On this day in 1918, exactly 100 years ago, during the Hundred Days Offensive that eventually won the war, my maternal grandfather (Grandad) Charles Reuben Clements, was seriously wounded by shrapnel in the left arm (elbow) and leg (thigh, knee and ankle) (*). On September 15th, he was repatriated to the U.K., where he spent the remaining two months of the war in hospital.
Charles was from London, and had enlisted in the 24th (2nd Sportsman’s) Battalion of the City of London Regiment (the Royal Fusiliers) on June 4th, 1915, and been given the regimental number 3526. It is evident from Army Form 172B, a copy of which I have in my possession, that he lied about his age when he signed up, claiming to be 22. Also, that he was 5’6” tall, and weighed 130lbs (9st4lbs). He went on to serve on the Western Front for three years, fighting in the Battles of the Somme, the Ancre, Arras and Cambrai, among others.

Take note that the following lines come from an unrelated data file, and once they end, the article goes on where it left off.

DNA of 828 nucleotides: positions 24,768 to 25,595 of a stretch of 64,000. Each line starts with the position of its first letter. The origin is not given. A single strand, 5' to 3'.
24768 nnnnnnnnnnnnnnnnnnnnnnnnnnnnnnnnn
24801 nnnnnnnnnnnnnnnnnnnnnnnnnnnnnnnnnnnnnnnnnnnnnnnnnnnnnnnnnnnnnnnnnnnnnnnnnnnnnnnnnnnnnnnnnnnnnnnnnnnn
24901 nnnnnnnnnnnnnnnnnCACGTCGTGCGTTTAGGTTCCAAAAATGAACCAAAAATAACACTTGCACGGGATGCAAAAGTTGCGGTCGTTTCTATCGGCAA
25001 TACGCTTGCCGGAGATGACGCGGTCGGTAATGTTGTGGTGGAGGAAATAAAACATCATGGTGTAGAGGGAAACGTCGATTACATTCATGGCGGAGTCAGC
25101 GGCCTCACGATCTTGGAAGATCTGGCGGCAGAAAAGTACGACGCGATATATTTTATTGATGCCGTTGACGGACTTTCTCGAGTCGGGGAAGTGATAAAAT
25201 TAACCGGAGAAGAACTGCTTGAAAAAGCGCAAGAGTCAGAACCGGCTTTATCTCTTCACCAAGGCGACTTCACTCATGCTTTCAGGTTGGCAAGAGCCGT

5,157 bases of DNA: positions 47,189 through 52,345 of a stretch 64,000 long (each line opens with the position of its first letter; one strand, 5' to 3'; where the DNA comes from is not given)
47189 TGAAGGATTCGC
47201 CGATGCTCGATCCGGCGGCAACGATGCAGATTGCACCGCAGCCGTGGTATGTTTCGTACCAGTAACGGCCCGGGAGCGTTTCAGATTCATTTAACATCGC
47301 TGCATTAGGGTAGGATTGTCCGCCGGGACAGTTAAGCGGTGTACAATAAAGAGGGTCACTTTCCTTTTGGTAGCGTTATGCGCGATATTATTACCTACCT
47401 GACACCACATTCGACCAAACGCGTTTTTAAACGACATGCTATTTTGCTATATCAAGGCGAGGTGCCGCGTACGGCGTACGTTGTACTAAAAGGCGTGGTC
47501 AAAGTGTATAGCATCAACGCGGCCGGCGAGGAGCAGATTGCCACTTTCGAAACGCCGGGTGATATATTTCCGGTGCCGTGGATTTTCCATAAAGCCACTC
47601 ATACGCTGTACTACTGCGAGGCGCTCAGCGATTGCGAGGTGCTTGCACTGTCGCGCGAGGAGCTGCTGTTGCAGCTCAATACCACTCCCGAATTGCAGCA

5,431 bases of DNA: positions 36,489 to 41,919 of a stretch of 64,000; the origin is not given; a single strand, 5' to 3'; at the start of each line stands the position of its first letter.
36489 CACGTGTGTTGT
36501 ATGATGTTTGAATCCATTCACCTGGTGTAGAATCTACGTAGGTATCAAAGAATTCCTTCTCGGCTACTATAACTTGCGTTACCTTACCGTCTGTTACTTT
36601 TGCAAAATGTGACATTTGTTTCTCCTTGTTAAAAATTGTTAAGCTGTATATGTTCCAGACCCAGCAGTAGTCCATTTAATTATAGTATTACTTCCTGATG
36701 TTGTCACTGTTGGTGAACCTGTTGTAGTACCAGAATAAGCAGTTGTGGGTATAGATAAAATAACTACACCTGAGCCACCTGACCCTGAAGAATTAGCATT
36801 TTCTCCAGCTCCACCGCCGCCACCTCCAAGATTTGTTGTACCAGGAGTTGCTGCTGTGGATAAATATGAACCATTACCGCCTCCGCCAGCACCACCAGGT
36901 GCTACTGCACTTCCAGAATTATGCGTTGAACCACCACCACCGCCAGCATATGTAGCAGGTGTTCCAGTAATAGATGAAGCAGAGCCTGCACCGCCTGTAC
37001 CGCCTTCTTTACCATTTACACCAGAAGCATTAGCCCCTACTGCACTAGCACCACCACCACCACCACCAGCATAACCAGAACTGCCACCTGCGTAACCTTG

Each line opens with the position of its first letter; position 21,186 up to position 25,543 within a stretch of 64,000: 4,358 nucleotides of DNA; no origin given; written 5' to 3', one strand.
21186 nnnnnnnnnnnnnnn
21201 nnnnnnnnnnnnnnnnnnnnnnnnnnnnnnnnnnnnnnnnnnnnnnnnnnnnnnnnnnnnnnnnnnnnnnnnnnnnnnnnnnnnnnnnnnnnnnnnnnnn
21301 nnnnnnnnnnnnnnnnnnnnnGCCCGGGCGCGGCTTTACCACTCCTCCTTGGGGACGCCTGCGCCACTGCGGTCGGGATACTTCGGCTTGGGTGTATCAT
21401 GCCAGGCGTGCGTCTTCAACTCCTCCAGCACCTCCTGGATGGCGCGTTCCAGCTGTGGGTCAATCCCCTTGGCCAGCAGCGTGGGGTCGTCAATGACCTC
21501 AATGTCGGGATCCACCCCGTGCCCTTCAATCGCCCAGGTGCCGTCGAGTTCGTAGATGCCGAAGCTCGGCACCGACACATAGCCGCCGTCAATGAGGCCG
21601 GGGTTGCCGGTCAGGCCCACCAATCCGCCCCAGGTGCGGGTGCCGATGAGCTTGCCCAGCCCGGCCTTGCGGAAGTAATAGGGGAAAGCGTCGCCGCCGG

After the war, he returned to his job as a gentleman’s outfitter in London, and died there in 1958. Sadly, I was only three months old when he died, and have little to remember him by bar these bald facts of his life.
(*) Judging from the regimental war records (“The Royal Fusiliers in the Great War” by H.C. O’Neill), it is most likely that he incurred his injuries during the 2nd Division’s attack on Moeuvres, on the Siegfried Line.